Placing blame — staff editorial

National Rifle Association President Charlton Heston spoke at Georgetown University Wednesday, voicing opposition to sensible gun control measures. Laws that would require background checks on gun buyers and require gun manufacturers to include safety locks on all models would undoubtedly save lives, but Heston and the NRA refuse to budge.

Heston contends that the recent outbreak of gun violence would be remedied if existing gun laws were properly enforced. The NRA argues that more gun laws are unnecessary and will lead down a slippery slope, infringing on the right to bear arms guaranteed by the Second Amendment.

Clearly, NRA officials are desperate. National and grass roots efforts have made headway, which has led to important gun control legislation and even deals with gun makers. The Maryland State Senate passed a bill that would make it the first state to require safety locks on all guns sold in the state. Also, Smith and Wesson, a gun manufacturer, recently agreed to include safety locks on all guns within 60 days and child safety locks within three years. Maryland Governor Parris N. Glendening, who led the charge for his state’s law, and Smith and Wesson should be commended for leading the way on the gun control issue.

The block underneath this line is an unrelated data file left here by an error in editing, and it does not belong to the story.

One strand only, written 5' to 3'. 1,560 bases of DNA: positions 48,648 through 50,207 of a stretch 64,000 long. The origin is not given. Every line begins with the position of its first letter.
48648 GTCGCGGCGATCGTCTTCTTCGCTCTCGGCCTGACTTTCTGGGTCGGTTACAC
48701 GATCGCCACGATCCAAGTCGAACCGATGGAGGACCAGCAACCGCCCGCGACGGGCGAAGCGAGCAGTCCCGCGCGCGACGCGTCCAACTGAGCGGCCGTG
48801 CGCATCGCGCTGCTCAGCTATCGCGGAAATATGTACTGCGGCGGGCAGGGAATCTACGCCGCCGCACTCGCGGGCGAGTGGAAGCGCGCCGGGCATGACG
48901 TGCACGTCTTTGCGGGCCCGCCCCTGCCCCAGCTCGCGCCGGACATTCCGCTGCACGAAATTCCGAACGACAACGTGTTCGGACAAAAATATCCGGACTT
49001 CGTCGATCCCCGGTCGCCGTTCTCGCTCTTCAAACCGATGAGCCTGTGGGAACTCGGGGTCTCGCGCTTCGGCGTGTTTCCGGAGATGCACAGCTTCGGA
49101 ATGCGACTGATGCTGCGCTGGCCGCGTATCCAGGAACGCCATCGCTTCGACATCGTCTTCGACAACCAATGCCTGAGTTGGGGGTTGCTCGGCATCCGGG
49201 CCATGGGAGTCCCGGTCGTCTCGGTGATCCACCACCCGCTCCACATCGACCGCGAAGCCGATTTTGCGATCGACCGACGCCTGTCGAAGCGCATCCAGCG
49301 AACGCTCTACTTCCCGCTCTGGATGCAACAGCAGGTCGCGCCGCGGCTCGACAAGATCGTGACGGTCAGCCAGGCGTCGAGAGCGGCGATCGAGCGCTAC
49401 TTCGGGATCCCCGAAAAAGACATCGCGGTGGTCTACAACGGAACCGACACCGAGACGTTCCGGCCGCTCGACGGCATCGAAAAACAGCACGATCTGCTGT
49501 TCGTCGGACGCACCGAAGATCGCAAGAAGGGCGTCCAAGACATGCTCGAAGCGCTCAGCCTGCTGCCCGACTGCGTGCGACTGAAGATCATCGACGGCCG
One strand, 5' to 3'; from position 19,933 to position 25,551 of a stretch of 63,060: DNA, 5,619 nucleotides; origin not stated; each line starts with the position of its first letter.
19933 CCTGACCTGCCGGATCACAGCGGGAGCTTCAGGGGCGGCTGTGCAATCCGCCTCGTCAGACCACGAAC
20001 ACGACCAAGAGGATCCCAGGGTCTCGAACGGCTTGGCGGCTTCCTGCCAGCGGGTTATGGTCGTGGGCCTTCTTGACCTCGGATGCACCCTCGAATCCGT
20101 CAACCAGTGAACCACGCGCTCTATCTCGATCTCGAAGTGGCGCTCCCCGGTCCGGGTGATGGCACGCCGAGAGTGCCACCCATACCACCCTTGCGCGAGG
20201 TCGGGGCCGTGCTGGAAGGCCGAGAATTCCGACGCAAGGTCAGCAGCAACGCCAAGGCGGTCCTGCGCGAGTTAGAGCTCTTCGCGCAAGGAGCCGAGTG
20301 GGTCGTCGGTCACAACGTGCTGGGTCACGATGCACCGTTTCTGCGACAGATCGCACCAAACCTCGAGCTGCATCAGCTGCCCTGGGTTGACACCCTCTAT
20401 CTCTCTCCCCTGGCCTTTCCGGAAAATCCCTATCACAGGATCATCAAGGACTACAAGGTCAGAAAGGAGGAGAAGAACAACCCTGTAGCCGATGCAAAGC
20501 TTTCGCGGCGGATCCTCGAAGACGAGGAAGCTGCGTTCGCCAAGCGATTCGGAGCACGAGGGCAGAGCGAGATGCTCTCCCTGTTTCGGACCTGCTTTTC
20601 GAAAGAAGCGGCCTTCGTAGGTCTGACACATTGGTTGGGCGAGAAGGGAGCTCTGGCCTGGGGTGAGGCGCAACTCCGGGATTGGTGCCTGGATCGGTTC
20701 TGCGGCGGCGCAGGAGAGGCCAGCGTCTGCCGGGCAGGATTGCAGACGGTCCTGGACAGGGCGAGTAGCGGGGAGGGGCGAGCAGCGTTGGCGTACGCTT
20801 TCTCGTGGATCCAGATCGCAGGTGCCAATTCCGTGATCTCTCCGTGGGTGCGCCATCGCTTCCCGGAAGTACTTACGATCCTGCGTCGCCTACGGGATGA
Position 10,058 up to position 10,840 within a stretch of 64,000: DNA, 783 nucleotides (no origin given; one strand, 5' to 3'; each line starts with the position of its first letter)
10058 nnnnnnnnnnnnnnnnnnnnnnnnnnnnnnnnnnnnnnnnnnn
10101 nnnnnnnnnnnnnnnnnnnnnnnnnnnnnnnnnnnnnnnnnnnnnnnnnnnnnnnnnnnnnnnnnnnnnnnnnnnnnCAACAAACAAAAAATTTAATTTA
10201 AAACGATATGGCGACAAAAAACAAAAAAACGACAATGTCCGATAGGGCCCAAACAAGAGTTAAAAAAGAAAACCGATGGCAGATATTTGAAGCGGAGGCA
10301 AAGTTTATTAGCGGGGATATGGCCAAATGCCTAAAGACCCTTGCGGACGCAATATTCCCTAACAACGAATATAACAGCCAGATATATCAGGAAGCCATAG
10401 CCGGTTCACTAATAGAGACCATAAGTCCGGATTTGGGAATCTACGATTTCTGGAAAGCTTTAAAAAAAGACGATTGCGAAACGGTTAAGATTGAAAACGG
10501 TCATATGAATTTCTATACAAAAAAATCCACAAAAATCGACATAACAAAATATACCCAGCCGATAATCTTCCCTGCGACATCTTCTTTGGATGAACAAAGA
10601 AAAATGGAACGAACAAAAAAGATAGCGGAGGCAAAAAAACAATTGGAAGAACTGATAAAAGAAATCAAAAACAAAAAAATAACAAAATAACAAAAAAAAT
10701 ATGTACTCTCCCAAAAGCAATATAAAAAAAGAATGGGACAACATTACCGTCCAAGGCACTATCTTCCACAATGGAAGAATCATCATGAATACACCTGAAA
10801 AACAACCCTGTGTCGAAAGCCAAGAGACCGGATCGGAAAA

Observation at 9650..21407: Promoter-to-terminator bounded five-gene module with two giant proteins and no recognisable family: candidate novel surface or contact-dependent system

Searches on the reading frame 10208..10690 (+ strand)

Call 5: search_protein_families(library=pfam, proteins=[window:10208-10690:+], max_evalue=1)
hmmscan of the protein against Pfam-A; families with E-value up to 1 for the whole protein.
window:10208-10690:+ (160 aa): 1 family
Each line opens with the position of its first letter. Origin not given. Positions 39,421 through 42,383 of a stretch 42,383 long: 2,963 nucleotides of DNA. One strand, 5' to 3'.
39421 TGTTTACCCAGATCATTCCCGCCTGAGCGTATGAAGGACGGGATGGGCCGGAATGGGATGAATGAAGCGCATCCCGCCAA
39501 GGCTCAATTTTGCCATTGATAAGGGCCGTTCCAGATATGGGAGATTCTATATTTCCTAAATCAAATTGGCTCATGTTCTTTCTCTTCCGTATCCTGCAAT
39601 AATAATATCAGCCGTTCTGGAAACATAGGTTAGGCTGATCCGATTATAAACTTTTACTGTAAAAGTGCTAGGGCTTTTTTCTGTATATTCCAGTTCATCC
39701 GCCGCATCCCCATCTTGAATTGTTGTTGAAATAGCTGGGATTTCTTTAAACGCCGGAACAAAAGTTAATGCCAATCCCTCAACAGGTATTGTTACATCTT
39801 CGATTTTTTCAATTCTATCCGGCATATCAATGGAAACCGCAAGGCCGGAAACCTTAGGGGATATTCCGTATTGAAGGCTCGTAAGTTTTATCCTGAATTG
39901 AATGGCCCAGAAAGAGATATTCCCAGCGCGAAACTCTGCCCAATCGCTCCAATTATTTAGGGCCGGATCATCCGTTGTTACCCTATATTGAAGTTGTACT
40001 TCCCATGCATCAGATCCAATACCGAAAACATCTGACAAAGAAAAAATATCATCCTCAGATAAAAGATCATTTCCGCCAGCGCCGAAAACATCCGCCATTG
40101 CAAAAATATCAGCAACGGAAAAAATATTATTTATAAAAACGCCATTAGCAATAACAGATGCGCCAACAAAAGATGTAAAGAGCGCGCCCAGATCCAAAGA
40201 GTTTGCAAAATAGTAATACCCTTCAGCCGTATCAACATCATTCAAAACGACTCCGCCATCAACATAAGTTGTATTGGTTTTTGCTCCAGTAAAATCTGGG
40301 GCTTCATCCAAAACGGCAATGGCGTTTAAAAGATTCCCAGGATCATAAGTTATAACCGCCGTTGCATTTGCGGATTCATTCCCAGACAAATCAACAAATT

NRA official Wayne LaPierre has levied some absurd charges against President Bill Clinton, a gun-control advocate. Citing the president for the 1999 shooting death of Northwestern University basketball coach Ricky Birdsong, LaPierre said that Clinton had blood on his hands because the murderer could have been prosecuted on gun charges before the incident. Worse yet, LaPierre said Clinton was willing to accept a certain level of killing to further his political agenda.

To contend that Clinton wants gun violence in order to pass gun control and gun safety measures is absurd. Clinton is merely responding to an issue that merits national attention in good faith – LaPierre is the one trying to use the recent tragedies to his advantage in the political arena.

Unfortunately, it seems to have taken gun-related tragedies in affluent suburban neighborhoods to make middle- and high-income Americans aware of the devastating effects of gun violence – a problem that has plagued inner-cities for decades. But most importantly, gun control is quickly becoming a national debate – one that the NRA is losing.

The right to bear arms should be protected, but common sense gun legislation, such as laws requiring mandatory safety locks and background checks for all gun purchases, would save lives without seriously infringing on the rights of gun owners.

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